Compulsory housing insurance provision by catastrophes in a fiscalist’s perspective

Compulsory housing insurance provision by catastrophes in a fiscalist’s perspective

Property insurance can make an important contribution to managing the financial impacts of earthquake risk, although earthquake loss insurance faces a number of challenges.

As a result, various countries have made public earthquake (re)insurance arrangements to support wider insurance coverage, especially among households.
Other countries have taken other measures to improve earthquake insurance.

The earthquake risk protection gap leaves households and businesses and ultimately governments vulnerable to financial losses arising from this natural disaster.

In reality, each country is based on numerous researches, calculations, analyzes and related policies that originate from strategies dedicated to give a long-term political product, in the direct interest of the public and without significantly affecting its daily life.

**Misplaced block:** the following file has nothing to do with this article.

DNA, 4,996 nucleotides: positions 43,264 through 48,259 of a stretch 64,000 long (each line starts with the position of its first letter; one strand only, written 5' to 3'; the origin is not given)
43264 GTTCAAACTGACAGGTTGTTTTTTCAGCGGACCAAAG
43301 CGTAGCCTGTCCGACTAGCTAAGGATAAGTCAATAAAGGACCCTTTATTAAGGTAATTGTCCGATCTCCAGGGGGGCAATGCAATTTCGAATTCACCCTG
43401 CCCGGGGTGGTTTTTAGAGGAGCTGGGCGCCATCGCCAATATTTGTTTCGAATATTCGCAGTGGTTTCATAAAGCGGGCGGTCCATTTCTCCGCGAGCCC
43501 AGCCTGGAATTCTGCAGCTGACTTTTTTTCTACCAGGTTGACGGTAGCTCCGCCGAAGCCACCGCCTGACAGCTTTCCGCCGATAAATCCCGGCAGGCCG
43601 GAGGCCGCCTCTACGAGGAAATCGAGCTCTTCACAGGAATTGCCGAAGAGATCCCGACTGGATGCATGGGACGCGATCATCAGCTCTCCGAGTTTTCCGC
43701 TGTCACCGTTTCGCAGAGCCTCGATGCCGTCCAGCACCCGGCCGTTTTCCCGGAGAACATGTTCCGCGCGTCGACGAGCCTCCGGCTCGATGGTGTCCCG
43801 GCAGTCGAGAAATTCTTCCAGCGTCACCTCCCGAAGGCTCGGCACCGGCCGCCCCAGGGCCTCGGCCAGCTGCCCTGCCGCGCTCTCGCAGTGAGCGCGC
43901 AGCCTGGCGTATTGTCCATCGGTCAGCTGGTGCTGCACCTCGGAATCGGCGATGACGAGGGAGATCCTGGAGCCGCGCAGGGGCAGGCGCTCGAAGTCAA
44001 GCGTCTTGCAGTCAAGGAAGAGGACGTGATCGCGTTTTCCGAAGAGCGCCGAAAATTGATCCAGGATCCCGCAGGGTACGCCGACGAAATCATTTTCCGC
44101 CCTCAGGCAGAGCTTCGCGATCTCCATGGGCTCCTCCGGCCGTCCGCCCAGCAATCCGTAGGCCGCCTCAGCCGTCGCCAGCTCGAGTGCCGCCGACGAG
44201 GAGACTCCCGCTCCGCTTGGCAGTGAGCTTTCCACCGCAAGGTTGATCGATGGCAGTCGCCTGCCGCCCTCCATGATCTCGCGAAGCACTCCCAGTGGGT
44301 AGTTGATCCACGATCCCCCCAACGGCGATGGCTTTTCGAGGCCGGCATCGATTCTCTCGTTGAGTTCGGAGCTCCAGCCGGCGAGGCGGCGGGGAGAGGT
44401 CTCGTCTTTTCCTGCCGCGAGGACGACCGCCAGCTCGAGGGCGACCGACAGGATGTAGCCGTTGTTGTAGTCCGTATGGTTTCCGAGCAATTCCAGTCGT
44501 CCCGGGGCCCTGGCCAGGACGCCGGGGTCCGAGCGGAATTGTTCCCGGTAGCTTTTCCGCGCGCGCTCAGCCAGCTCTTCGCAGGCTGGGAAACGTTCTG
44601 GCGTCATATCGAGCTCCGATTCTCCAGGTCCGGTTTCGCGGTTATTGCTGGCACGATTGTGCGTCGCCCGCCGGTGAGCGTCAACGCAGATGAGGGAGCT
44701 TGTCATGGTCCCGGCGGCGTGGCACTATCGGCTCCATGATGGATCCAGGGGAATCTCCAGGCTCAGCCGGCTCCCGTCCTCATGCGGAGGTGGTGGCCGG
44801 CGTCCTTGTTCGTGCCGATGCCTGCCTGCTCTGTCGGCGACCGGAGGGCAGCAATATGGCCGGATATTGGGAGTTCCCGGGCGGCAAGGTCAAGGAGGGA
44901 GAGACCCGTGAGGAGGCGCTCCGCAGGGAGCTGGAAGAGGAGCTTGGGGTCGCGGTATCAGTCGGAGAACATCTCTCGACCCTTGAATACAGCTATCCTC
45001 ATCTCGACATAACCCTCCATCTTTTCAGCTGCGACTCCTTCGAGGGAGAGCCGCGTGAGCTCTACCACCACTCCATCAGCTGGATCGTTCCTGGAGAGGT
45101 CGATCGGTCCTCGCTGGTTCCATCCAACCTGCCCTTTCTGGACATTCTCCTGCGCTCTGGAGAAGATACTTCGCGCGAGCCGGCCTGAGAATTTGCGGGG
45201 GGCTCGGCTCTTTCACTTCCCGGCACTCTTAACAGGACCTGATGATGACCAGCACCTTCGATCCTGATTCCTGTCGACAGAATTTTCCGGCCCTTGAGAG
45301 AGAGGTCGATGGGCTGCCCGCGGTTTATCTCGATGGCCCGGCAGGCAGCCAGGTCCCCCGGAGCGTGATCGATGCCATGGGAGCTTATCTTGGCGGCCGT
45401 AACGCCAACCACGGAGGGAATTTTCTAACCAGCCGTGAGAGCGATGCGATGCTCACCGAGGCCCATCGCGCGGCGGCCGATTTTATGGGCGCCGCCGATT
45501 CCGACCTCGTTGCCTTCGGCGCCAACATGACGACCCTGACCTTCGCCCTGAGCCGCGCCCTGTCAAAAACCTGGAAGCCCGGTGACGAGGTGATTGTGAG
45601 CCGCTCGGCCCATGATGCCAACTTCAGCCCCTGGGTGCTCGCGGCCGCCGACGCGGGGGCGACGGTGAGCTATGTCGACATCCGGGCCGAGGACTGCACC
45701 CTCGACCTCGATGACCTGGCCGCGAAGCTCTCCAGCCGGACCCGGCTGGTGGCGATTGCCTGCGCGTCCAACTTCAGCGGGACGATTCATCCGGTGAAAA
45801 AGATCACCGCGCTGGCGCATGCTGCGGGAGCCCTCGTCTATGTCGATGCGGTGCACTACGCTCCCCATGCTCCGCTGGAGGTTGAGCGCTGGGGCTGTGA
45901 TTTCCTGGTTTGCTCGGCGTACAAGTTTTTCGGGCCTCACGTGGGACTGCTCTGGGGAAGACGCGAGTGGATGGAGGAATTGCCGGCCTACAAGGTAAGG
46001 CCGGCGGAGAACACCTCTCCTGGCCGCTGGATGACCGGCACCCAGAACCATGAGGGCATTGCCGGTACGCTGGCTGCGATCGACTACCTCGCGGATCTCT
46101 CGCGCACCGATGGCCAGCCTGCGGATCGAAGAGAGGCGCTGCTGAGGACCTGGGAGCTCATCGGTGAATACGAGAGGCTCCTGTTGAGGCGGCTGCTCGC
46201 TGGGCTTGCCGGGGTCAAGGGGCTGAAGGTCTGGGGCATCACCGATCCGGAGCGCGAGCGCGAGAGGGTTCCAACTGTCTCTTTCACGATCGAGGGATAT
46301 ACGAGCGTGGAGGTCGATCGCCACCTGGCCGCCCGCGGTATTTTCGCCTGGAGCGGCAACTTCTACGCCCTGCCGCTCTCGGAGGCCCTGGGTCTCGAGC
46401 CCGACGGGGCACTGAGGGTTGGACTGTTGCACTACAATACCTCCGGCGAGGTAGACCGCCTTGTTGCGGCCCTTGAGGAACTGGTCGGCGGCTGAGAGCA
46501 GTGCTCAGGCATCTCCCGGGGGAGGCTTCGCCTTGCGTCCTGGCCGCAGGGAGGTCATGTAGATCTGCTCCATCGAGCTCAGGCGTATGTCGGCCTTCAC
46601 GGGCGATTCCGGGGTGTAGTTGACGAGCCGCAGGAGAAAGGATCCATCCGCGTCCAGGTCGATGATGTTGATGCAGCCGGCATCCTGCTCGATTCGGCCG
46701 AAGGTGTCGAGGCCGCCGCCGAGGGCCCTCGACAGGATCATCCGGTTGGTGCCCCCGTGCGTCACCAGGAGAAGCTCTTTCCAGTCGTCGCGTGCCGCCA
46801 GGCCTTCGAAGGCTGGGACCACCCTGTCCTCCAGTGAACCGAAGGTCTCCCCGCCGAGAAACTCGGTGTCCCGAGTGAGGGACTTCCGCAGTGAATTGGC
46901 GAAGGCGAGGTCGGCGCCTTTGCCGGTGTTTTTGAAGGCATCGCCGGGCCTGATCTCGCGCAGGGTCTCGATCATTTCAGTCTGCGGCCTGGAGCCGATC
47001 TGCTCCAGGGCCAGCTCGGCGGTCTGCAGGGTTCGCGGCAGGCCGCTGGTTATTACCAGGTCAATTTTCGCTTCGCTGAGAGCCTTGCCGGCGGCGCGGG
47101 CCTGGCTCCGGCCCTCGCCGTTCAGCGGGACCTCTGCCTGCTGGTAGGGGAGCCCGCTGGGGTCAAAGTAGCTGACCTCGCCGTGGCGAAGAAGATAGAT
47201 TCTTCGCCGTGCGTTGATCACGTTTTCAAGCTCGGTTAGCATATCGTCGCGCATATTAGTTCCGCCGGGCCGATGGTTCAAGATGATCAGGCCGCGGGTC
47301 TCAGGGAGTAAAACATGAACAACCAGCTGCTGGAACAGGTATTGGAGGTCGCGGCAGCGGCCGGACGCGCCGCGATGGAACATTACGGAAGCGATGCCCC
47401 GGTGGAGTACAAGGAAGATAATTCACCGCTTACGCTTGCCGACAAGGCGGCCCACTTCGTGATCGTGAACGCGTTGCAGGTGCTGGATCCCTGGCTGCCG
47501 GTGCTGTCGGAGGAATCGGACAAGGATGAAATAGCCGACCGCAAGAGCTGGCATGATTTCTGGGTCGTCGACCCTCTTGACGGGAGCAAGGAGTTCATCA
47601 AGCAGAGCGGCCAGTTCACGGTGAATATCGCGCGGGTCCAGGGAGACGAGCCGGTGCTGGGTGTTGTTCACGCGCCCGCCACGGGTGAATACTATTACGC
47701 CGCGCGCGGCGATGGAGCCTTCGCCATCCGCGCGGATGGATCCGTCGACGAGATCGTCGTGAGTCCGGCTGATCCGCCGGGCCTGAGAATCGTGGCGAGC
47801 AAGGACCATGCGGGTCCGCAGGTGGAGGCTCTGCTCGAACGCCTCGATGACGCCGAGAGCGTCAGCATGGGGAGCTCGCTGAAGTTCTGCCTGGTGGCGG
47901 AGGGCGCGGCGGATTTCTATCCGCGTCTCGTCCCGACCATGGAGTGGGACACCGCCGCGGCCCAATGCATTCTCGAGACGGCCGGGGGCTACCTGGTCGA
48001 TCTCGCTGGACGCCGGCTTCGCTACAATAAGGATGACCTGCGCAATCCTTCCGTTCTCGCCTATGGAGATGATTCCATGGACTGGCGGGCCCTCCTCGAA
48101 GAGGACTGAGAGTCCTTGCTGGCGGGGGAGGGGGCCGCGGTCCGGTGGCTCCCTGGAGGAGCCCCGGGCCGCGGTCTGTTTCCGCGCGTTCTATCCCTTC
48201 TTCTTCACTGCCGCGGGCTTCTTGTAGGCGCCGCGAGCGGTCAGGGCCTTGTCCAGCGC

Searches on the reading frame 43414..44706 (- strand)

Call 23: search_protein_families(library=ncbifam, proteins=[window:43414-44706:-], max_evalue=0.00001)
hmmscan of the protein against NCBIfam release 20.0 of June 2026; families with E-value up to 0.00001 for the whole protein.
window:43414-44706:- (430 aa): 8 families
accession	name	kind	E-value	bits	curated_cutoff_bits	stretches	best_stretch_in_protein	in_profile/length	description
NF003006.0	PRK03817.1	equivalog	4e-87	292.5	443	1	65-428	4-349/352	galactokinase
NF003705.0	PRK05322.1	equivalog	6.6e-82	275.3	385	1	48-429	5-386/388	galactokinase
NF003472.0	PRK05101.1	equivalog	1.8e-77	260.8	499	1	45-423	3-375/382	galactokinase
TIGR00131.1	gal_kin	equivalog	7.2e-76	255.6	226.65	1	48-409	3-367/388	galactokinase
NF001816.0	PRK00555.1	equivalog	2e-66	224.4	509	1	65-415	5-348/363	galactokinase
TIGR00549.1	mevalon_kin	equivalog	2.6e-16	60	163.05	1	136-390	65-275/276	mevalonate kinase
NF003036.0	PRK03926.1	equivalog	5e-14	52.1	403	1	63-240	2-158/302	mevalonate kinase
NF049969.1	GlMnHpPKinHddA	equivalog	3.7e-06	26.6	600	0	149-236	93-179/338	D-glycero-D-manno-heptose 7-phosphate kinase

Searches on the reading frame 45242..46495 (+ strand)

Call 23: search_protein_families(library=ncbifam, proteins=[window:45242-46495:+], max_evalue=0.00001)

In this context, the political will and the model proposed by the government in the form of the draft law on disaster risk financing should aim to ensure that the financial impacts from force majeure events can be managed without creating significant financial or economic vulnerability, provide appropriate incentives for risk reduction.

Encouraging broad insurance coverage can contribute to this objective, as it has been effective in countries with higher levels of insurance penetration, but also in countries that have combined public trust and culture in fund management and responsiveness to disasters.

Currently in legal initiatives in many different countries, insurance has normally provided a source of real-time funding for reconstruction. What is most important for the public model of the compulsory insurance scheme for the Albanian market, an insurance premium paid in years reduces the potential costs for the public sector in covering uninsured losses and aims to increase the culture of property insurance and in general all valuable assets.

But, to make this great leap of the little culture and civic education to pay for the public services that the state budget pays for, it is necessary to take measured steps in the direction of distributing the cost, covering it and achieving a alliance with private market operators.